Surgery. Warts that are larger or are located internally (inside the anal canal) might require surgery to remove them. Surgery is done with the use of a topical numbing agent, a general anesthetic, or a spinal anesthetic, either in office or in the operating room due to the severity of the case. The type of anesthetic used will depend on how many warts there are and their size, as well as other factors as determined by the physician. Warts might take one or more treatment sessions to remove them, especially if they are numerous or large. The surgeon will make a recommendation to use surgery alone or a combination of surgery and topical agents based on how many warts there are and where they are located. A surgeon will also be sure to carefully look inside the anal canal for any warts that are located in that area, so those can be removed as well.

Watchful waiting. Another alternative to removal of the warts is to keep an eye on them and see if they change over time. In some instances, which are estimated to be between 40 and 60% of cases, anal warts may go away on their own in about a year. People who have anal warts may choose to have them removed for cosmetic purposes or because it can be upsetting to know that they are there, which are valid reasons that should be discussed with a health care provider. However, the cost involved with medications and/or surgery and the associated discomfort are other reasons that might be considered in favor of watchful waiting. Not treating or delaying treatment are potential choices and they should be discussed along with other treatment options.

Treatment After Care

Treatment can lead to discomfort, whether that is from topical agents or from surgery. A physician may recommend some over-the-counter pain medications that can help with discomfort. For more invasive removals, other pain medications might be prescribed because the discomfort may last for a few days. Removal methods with topical treatments may not require any time off from work or school. Surgical treatment, however, depending on how extensive it is, might mean a recovery period of a few days to a few weeks.

For irritated skin, reducing the potential for further discomfort may include avoiding activities that involve pressure on the anal area, such as biking or sitting for long periods of time. 

In some cases, using a sitz bath, where the anal area is immersed in a bath of warm water may be recommended. A plastic sitz bath that is placed over the toilet can be purchased in many drug stores or medical supply stores or a bathtub with a few inches of water in it might also be used.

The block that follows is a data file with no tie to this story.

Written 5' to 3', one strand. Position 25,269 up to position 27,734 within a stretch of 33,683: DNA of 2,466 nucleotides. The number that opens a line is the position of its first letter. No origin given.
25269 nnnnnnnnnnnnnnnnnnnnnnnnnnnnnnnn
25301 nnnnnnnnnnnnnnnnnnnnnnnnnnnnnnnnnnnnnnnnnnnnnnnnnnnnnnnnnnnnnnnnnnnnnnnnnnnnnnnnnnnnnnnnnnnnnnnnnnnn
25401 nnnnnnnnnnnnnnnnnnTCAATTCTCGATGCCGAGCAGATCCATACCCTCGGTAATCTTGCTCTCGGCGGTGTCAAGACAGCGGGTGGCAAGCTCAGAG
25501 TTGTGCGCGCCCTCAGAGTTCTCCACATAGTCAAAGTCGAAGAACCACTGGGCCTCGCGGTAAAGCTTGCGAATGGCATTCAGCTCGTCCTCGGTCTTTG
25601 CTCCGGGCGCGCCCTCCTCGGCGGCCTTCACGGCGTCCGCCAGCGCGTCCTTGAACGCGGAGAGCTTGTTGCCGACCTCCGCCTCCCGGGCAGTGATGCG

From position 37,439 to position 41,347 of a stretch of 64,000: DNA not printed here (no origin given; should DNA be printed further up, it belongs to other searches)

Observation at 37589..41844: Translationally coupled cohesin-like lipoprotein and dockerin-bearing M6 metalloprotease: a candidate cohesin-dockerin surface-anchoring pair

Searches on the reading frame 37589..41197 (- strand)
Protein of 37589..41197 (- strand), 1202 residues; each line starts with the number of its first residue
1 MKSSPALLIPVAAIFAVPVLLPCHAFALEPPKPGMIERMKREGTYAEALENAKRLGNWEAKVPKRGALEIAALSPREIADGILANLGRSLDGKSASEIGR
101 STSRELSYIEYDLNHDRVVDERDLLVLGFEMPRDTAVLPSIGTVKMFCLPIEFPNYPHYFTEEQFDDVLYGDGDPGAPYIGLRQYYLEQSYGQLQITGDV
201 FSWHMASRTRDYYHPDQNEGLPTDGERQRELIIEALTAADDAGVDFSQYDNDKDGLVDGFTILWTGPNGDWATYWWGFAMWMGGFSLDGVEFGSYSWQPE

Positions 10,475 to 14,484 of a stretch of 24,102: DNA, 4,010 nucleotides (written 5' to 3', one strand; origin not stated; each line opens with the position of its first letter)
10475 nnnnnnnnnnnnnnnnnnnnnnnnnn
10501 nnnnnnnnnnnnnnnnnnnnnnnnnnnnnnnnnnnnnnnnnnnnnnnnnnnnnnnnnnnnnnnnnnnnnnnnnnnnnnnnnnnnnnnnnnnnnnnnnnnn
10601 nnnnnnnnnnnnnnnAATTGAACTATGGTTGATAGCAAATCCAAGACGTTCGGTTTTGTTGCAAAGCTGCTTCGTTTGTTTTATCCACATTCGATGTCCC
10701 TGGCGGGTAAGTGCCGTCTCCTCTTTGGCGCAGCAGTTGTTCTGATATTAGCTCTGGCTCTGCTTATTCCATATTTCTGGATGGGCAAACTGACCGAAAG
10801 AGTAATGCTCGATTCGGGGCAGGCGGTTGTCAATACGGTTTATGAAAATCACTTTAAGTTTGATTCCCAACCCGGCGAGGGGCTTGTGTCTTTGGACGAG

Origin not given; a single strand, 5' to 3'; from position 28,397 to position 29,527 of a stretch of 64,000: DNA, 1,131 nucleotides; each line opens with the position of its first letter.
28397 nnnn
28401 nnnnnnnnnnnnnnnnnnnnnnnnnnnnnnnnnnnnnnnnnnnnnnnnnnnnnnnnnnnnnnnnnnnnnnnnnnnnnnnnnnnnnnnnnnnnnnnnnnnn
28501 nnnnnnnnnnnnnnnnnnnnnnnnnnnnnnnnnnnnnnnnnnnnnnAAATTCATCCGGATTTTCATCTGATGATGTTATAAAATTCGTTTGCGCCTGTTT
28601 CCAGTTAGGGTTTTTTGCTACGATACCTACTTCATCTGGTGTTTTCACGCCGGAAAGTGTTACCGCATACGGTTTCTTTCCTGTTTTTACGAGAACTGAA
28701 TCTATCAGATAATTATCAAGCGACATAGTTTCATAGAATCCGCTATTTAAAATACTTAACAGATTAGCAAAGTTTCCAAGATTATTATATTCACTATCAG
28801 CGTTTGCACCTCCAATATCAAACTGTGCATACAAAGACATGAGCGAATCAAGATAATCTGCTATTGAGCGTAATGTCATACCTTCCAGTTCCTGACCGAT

Follow-Up

It’s important to note that while anal warts can be treated, in most cases successfully, removal is not the same as a cure. In some cases, anal warts may recur after treatment. This could be because the underlying cause, which is the HPV virus, has not cleared. Recurrent warts may be treated again. For this reason, it’s important to keep follow-up appointments with a physician to assess how the area is healing and to check for any new warts.

A discussion of how HPV may be transmitted to future sexual partners may be part of follow-up care. Besides being vaccinated against HPV, using barrier methods, such as latex condoms or dental dams, during sex is also recommended to help prevent the spread of the virus. Condoms aren’t completely effective, however, because they don’t cover all of the areas that can be affected by HPV.

A Word From Verywell

Finding out that one has anal warts can be distressing. While the cause of warts is the HPV, it’s important to remember that these viruses are extremely common. They are most frequently passed from person to person via sexual contact but most adults have one or more strains at some point during their lives. What’s important is to get the anal warts evaluated by a physician and treated/removed if that is the desired course. There should be no judgment or stigma from health care professionals regarding either the infection with HPV or the anal warts. 

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Article Sources
Verywell Health uses only high-quality sources, including peer-reviewed studies, to support the facts within our articles. Read our editorial process to learn more about how we fact-check and keep our content accurate, reliable, and trustworthy.
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  2. Centers for Disease Control and Prevention. Genital HPV infection fact sheet. Updated August 20, 2019.